Fighting Food Insecurity

Appears in the December 2022 issue.

How to help the West Suburban Community Pantry

Inside West Suburban Community Pantry

If you’ve been to a grocery store lately, you know your budget doesn’t go as far as it used to. According to the consumer price index, food prices rose 11.2 percent from September 2021 to September 2022. These economic conditions have forced many people to visit food pantries for the first time. In fact, the West Suburban Community Pantry (WSCP) has seen its demand triple over the last several months.

“Last year at this time we served 250 households a week; now we’re up to 726,” says CEO Sue Armato. “At the same time, our cost to purchase food from the Northern Illinois Food Bank has gone up six times. While we are determined to meet the challenge, we need the community’s help.”

Armato suggests three easy ways people can help this holiday season:

Host a Food Drive

The WSCP makes it easy to hold one in your neighborhood, apartment complex, business, or school. Visit to access the organization’s Food Drive Toolkit containing printable posters, fliers, and social posts to advertise your event. You’ll also find a list of specific foods the pantry needs.

Shelves of food in West Suburban Community Pantry

Volunteer at the Pantry

“We really pride ourselves on being open a wide range of hours. For example, on Thursdays we are open from 8:30 a.m. to 7:30 p.m.—11 straight hours,” Armato says. “The volunteer crew that’s needed to cover all those shifts and all the things that need to be done in the pantry is pretty extensive. We encourage people to grab their kids or a group of friends or coworkers and sign up for a shift.”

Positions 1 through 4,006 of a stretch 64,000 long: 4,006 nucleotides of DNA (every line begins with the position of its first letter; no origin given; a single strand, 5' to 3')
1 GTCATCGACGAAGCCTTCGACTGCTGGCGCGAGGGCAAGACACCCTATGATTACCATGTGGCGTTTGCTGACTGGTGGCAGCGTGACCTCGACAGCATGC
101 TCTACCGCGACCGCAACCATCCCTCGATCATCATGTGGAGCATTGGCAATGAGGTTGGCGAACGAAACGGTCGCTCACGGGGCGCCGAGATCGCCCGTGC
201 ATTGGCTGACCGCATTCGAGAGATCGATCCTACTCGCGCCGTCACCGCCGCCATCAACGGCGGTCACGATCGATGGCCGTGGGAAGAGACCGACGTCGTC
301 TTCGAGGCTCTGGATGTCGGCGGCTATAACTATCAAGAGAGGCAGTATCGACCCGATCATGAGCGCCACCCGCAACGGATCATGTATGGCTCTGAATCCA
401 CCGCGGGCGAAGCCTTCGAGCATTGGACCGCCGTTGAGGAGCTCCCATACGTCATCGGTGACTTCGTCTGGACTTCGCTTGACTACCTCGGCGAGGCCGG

Donate Money

Cash contributions to the pantry go much further than food donations. “The fact is we can purchase food items for a much lower price than someone can at a local grocery store,” Armato explains. For example, thanks to Northern Illinois Food Bank and other sources, it only costs the pantry $15 to $20 to give every person who comes in 100 to 120 pounds of food. “For every dollar people give, we can purchase two meals,” she says. “I know it’s not as fun as going shopping, but we can really leverage monetary donations and provide many more meals.”

Hosting a holiday party? Armato suggests asking guests to bring their checkbooks instead of food or drinks. Then encourage them to donate whatever they think the meal was worth to the pantry.


Photos courtesy of the West Suburban Community Pantry